Historical precursors to 77 Million Paintings in the domain of visual art include Gyorgy Kepes’ Light Mural for KLM, 1959. Light Mural for KLM was programmed by Kepes as “an immense kinetic mural, in which stencilled shapes in light emulate […] the poetry of a cityscape as seen from an airplane at night. Superimposed over the thousands of tiny points of light are coloured arabesques illuminated at different tempos.”  Though Kepes did not have the technology at hand to create a flowing and randomly computer-generated work such as Eno’s, his mural can be seen as a predecessor to Eno’s piece. Both are displayed on large scale public building, using lights and changing light patterns at varying speed intervals to create a mesmerizing illuminated artwork, to be enjoyed by everyone. No doubt, for its time, Light Mural for KLM could also be viewed as a meditative experience, not unlike 77 Million Paintings. There is a undeniably hypnotic experience to watching a large scale light play, be it projected and created through techniques of the 2000s, as in Akira Hasegawa’s Digital Kakejiku or with the light installations of the 1950s.
Brian Eno and his 77 Million Paintings are also a contemporary embodiment of Bauhaus master László Maholy-Nagy’s visionary use of artificial light as an art medium, exemplified by his nenowned Light Space Modulator or Light Prop (1930). Maholy-Nagy was also an important theorist on the topic, writing in 1928 that,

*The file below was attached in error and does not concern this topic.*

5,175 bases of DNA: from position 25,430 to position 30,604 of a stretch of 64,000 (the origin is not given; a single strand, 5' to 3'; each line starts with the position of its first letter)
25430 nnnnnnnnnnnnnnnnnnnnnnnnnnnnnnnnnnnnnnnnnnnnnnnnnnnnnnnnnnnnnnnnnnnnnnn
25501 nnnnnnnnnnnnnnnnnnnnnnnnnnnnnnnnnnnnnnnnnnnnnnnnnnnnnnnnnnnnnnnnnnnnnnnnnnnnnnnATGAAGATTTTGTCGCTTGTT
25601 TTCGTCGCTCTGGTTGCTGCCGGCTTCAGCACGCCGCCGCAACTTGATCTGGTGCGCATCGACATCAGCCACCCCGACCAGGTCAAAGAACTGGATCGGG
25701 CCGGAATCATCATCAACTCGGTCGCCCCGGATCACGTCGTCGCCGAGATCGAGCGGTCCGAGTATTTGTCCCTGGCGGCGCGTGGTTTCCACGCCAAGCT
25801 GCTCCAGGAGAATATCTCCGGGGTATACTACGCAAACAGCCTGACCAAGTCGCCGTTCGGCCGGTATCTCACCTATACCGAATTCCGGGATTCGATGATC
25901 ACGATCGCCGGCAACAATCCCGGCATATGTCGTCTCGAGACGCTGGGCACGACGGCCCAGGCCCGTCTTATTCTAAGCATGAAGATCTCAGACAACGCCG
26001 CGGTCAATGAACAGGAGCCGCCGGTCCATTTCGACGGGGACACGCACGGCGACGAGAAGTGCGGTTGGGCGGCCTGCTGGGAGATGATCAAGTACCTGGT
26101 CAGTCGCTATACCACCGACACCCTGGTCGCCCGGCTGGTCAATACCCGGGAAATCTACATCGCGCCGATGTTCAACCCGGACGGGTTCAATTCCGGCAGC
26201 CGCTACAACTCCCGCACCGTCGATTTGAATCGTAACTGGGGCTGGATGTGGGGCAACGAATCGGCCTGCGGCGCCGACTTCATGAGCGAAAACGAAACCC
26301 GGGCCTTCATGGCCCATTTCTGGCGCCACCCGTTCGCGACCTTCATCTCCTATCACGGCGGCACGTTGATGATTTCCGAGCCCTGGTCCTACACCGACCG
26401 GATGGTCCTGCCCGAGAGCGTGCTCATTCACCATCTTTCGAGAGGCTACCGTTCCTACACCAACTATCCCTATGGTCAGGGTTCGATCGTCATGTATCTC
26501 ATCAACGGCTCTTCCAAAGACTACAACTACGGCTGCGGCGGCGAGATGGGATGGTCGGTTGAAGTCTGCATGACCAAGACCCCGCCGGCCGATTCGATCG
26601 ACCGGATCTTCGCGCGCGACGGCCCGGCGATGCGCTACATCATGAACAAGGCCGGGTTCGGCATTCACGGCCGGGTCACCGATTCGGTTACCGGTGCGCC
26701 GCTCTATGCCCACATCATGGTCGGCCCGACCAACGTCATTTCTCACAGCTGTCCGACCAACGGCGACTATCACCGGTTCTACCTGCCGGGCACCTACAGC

“Ever since the introduction of the means of producing high-powered, intense artificial light, it has been one of the elemental factors in art creation, though it has not yet been elevated to its legitimate place. The night life of a big city can no longer be imagined without the varied play of electric advertisements, or night air traffic without lighted beacons along the way. The reflectors and neon tubes of advertising signs, the blinking letters of store fronts, the rotating coloured electric bulbs, the broad strip of the electric new bulletin are elements of a new field of expression, which will probably not have to wait much longer for its creative artists.” 
With the advent of projection mapping and public screens, the artistic use of light has become an increasingly prevalent mode of production, and creative artists like Eno are expanding the field and contributing to its critical acceptance. On the other side of the spectrum of scale, Eno has also developed a number of applications for smartphones and pads that allow users to interact with generative ambient image and soundscapes, providing an intimate person experience.
  Luminous Festival Media Release, March 19, 2009. Retrieved from Luminous Festival website (no longer online) http://luminous.sydneyoperahouse.com.
 77 Million Paintings, found under ‘Installations’ at official Luminous website.
     Mail Foreign Service. ‘Sydney Opera House’s white sails turn into giant canvas for spectacular light display’. Daily Mail Online. 26 May 2009. Retrieved from http://www.dailymail.co.uk/news/worldnews/article-1188229/Sydney-Opera-Houses-white-sails-turn-giant-canvas-spectacular-light-display.html#ixzz0j7Qx2PsQ
 Kepes, Gyorgy. Light Mural for KLM. (1959) As found in Shanken, Edward. Art and Electronic Media. London: Phaidon, 2009: pp58
 Maholy-Nagy, László. The New Vision. (1928) in Shanken, Edward. Art and Electronic Media. London: Phaidon, 2009: pp 194